Two-time Masters champ Langer to sit out this year's tournament

Thumb injury will sideline German for several weeks
Two-time Masters Tournament champ Bernhard Langer speaks at an event at Mercedes-Benz on Washington Road on Tuesday

Two-time Masters Champion Bernhard Langer had wanted to make golfing history at this year's Masters Tournament, but he'll be sitting on the sidelines instead.
The German golfer suffers from a torn ligament in his left thumb and had surgery 10 days ago, rendering him unable to compete, said Langer, who was the special guest at an event at Mercedes-Benz on Washington Road on Tuesday.
"This would have been the first time ever in the history of the Masters that three Germans participated. It's not a very popular sport in Germany," he said.
The other Germans competing in the 2011 Masters Tournament are Martin Kaymer and Alex Cejka.
"It's nice to be back to the Masters Tournament, even though I'm not playing. It's very disappointing. It's the first experience for me because I have never been hurt when it came to this tournament. I will know more on Sunday what it's like, but I'm sure it's going to be difficult to be on the outside of the ropes looking in instead of the other way around," Langer said.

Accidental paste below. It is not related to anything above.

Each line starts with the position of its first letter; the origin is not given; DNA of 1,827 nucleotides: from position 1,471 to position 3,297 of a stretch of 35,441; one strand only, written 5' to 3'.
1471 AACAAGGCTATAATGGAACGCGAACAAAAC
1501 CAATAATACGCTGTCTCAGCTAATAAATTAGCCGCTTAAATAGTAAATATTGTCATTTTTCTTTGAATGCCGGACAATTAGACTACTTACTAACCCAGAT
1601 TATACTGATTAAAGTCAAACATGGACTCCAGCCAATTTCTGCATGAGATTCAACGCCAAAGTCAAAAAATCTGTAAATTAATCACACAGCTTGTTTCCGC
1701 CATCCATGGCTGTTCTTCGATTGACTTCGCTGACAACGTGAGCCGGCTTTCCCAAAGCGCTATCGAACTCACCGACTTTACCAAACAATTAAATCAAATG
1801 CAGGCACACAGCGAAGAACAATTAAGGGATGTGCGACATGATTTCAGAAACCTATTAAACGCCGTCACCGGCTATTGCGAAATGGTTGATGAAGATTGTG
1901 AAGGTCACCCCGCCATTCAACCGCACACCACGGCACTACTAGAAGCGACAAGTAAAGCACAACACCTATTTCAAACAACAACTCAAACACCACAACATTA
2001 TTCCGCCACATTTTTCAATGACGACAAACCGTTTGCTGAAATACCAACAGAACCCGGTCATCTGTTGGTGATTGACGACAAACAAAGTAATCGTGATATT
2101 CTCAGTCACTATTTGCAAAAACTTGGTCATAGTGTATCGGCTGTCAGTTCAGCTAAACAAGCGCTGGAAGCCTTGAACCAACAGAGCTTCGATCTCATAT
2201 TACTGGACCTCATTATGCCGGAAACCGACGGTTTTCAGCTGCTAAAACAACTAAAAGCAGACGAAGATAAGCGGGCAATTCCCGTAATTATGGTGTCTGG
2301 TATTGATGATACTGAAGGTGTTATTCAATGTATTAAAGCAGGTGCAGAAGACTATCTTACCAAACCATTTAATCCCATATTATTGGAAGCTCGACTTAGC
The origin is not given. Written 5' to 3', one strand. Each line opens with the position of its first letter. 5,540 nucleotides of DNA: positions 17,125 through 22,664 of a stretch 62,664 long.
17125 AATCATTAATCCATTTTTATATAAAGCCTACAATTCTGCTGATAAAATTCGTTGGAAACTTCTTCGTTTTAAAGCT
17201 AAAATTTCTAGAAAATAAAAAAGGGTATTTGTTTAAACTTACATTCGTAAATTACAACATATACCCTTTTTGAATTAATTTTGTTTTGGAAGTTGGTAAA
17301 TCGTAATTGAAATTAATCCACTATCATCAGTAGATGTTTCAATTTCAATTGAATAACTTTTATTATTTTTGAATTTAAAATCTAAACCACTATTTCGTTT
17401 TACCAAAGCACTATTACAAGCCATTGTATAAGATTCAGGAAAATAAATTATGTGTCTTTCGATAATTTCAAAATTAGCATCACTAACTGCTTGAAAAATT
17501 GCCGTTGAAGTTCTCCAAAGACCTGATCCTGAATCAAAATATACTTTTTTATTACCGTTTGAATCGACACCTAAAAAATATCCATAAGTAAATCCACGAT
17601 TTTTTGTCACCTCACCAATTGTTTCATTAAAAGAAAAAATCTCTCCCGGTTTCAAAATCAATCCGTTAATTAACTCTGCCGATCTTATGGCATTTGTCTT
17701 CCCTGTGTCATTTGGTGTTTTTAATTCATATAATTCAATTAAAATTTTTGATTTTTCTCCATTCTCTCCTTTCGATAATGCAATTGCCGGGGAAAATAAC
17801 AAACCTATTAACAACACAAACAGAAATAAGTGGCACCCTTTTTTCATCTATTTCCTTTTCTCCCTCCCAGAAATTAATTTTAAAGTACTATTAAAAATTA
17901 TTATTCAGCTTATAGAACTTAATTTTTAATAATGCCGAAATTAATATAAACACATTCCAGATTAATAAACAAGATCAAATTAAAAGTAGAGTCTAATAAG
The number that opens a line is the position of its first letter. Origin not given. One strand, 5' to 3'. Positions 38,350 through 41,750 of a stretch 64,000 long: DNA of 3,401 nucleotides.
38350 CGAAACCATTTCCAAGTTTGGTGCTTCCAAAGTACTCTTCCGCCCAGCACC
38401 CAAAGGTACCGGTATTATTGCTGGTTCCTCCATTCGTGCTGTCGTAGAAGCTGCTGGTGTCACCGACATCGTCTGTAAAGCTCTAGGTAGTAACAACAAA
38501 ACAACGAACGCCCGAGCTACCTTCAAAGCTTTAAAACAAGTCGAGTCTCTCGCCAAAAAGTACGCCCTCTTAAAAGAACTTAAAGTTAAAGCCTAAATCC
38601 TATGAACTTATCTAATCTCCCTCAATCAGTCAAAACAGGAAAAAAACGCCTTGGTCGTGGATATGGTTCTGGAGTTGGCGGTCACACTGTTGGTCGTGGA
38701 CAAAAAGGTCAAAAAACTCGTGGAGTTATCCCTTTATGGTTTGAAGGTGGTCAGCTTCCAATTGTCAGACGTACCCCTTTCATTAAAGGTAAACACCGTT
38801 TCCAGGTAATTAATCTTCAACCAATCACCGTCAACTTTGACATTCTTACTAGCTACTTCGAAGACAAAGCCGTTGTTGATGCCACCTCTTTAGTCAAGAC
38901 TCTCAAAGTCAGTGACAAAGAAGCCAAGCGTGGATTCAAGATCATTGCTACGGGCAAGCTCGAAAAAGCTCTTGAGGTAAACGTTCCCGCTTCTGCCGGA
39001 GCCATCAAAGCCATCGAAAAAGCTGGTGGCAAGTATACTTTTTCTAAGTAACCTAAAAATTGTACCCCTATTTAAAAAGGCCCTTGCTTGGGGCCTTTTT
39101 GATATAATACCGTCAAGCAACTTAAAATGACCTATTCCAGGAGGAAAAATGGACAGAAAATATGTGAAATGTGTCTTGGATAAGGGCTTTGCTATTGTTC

At this year's tournament, he'll be cheering for his fellow German compatriot, Kaymer, who is currently ranked number one in the world in golf, he said.
In addition to watching the tournament, Langer still plans to attend tonight's Champions Dinner, several appointments with Mercedes-Benz for whom he serves as an ambassador, a few functions with a German-based company, as well as visit with other golfers.
"It will be more of a socializing week than an active golfing week," he said.
Langer said that he injured his thumb while riding his bicycle to the beach in Florida.
"I only pushed the traffic signal button, and that did it. I just hit it a little too hard. I must have hit it awkwardly, and it tore my ligament. It was no major accident as such, so that's a good thing," he said.
Langer hopes to have a speedy recovery and then get back on the golf course.
"It's going to be six weeks of total rest and immobilization of the thumb, and then after that I can start rehab. Hopefully, after about eight weeks or so I can play again," Langer said
Langer grew up near Munich, Germany, and today he resides in Boca Raton, Fla.
Reach LaTina Emerson at (706) 823-3227